To reserve judgment is a matter of infinite hope
I’ve read this book twice now because I can’t quite get it the first time. The narrator, Nick Carraway, was so detached. He can’t really be trusted. And the tragic hero, Gatsby, was delusional. I had to remind myself after some background reading that the American Dream in the 1920s was the pursuit of wealth, no matter the consequence. And that was what Fitzgerald was trying to represent in this novel.
That living an easy and fast life does not result in happiness.
In Franzen’s The Corrections, the role of technology in our lives and the emergence of new ideas and industries fairly depict the contemporary American culture and experience. I mention this book because in a way, Fitzgerald wrote for his generation as Franzen wrote for his.
In the Great Gatsby, we read about Nick who, after serving in the first world war, goes to Long Island from the west, and tries to make something of himself in New York. Then he connects with the Buchanans, Daisy and Tom. Tom was his classmate in Yale while Daisy is his cousin. As he spends more time with the Buchanans, Nick discovers that they’re the most bored, most scandalous, and most careless people in the East. Later in the story, he regrets meeting them in the first place.
Gatsby is Nick’s wealthy neighbor who is given to theatrics. He built a mansion and every Saturday night, he populated it with people who are attracted by his display of luxury. In short, he is a legend because of his big parties, which Jordan, Nick’s love interest, describes as ‘intimate’.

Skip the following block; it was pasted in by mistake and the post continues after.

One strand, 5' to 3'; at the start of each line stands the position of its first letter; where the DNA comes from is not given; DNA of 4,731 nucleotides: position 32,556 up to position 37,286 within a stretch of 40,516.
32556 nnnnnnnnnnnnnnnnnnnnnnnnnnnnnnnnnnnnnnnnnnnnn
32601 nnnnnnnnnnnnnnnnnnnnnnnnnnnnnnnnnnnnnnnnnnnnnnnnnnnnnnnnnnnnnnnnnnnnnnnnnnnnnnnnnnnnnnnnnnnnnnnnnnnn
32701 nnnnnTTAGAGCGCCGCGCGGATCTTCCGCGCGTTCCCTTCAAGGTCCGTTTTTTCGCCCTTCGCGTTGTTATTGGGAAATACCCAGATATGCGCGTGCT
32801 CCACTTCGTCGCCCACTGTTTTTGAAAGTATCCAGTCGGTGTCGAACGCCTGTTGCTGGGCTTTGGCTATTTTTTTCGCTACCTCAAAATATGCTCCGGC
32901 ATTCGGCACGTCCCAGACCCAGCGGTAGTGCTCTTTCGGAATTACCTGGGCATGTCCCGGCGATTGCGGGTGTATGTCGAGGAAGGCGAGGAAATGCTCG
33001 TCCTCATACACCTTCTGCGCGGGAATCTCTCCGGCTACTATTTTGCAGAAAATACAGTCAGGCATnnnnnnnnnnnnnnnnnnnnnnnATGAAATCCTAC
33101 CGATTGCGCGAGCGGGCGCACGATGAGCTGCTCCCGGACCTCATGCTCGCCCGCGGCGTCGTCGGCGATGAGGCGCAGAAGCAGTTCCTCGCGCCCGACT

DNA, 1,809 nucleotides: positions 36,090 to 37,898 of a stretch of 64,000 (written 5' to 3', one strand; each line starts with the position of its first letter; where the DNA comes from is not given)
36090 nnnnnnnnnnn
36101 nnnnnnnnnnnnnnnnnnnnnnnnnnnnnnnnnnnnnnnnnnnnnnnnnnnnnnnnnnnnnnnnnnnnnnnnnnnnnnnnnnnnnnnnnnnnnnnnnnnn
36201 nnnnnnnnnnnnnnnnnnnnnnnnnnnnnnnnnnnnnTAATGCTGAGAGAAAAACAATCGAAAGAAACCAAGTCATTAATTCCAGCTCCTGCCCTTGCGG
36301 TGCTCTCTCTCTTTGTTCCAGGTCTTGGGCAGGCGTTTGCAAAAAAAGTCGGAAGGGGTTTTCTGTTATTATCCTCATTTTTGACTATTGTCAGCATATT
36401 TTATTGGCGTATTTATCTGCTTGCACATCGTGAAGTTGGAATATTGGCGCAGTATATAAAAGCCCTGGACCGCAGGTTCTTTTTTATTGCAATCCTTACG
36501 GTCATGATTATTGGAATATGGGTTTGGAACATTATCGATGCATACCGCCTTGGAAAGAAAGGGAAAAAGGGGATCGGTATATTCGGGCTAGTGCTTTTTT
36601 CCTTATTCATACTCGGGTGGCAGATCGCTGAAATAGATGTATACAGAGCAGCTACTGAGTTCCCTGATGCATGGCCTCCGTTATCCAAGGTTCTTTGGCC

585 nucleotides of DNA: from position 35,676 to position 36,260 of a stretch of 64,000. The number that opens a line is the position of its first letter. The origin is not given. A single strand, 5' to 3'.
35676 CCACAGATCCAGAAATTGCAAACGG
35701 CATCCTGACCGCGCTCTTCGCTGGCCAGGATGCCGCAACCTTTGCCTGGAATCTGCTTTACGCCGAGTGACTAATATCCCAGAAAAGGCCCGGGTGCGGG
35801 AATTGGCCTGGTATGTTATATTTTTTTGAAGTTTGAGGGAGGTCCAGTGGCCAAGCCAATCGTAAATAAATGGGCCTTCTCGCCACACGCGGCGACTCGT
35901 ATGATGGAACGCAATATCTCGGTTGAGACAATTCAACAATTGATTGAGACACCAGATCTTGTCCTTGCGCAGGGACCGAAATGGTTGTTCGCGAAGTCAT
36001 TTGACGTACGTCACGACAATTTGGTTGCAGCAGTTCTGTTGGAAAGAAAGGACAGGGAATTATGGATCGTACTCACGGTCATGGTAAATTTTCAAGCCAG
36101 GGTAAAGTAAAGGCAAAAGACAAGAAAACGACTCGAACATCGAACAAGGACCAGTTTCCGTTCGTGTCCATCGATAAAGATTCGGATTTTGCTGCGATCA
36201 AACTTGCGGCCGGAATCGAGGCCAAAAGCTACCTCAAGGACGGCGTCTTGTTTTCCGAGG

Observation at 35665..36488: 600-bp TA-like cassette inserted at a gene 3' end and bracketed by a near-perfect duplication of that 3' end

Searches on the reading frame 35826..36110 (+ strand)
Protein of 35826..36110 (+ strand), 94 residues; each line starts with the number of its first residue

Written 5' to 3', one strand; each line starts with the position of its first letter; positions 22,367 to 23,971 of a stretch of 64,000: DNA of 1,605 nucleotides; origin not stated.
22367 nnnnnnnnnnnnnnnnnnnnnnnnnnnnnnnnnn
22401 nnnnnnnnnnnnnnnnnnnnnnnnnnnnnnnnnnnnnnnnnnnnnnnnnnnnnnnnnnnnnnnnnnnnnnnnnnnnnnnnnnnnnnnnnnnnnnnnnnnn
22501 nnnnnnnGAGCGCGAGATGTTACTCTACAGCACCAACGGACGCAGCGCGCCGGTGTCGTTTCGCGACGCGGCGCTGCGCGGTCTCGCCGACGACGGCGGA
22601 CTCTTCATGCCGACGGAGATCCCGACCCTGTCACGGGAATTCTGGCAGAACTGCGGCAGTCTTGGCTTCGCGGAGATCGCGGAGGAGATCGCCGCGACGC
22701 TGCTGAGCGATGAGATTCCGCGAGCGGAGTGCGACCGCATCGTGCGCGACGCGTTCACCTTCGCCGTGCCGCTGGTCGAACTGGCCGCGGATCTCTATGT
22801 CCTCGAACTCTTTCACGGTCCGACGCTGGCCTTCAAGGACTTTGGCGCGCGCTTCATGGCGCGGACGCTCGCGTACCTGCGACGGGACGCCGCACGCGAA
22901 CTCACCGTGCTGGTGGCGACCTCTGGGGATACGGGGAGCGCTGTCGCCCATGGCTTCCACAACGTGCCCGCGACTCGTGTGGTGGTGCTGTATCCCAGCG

Meaning: you can do almost anything in big parties and get away with it——cheat, lie, get drunk, get high.
And it is this theme of loose morals, loose codes and values that is present all throughout the novel like some loud jazz music to which every dancer is welcome to dance himself senseless. Fitzgerald captured the energy and fizz of the fast life so well that his characters all struggle to cope with it.
There’s this one poignant scene that I can’t forget because of what happens to Gatsby in the end. It was when Nick met Gatsby the morning after the fight with the Buchanans:
I thanked him for his hospitality. We were always thanking him for that—I and the others.
This is a failed love story between a man, who invents his persona and wealth, and a beautiful woman, who can offer nothing else than the sweet melody, the sound of money in her voice. It’s an empty dream and Gatsby will know in the end that reality is more complicated than what he had invented for himself. That happiness is more elusive and that his means to get it does not make him a correct man.
I read a story of a man who carries The Great Gatsby around because reading it over and over makes him feel like a genius. I think I feel the same now. I think I’ll read this again and again until some sentences and their meaning grow on me.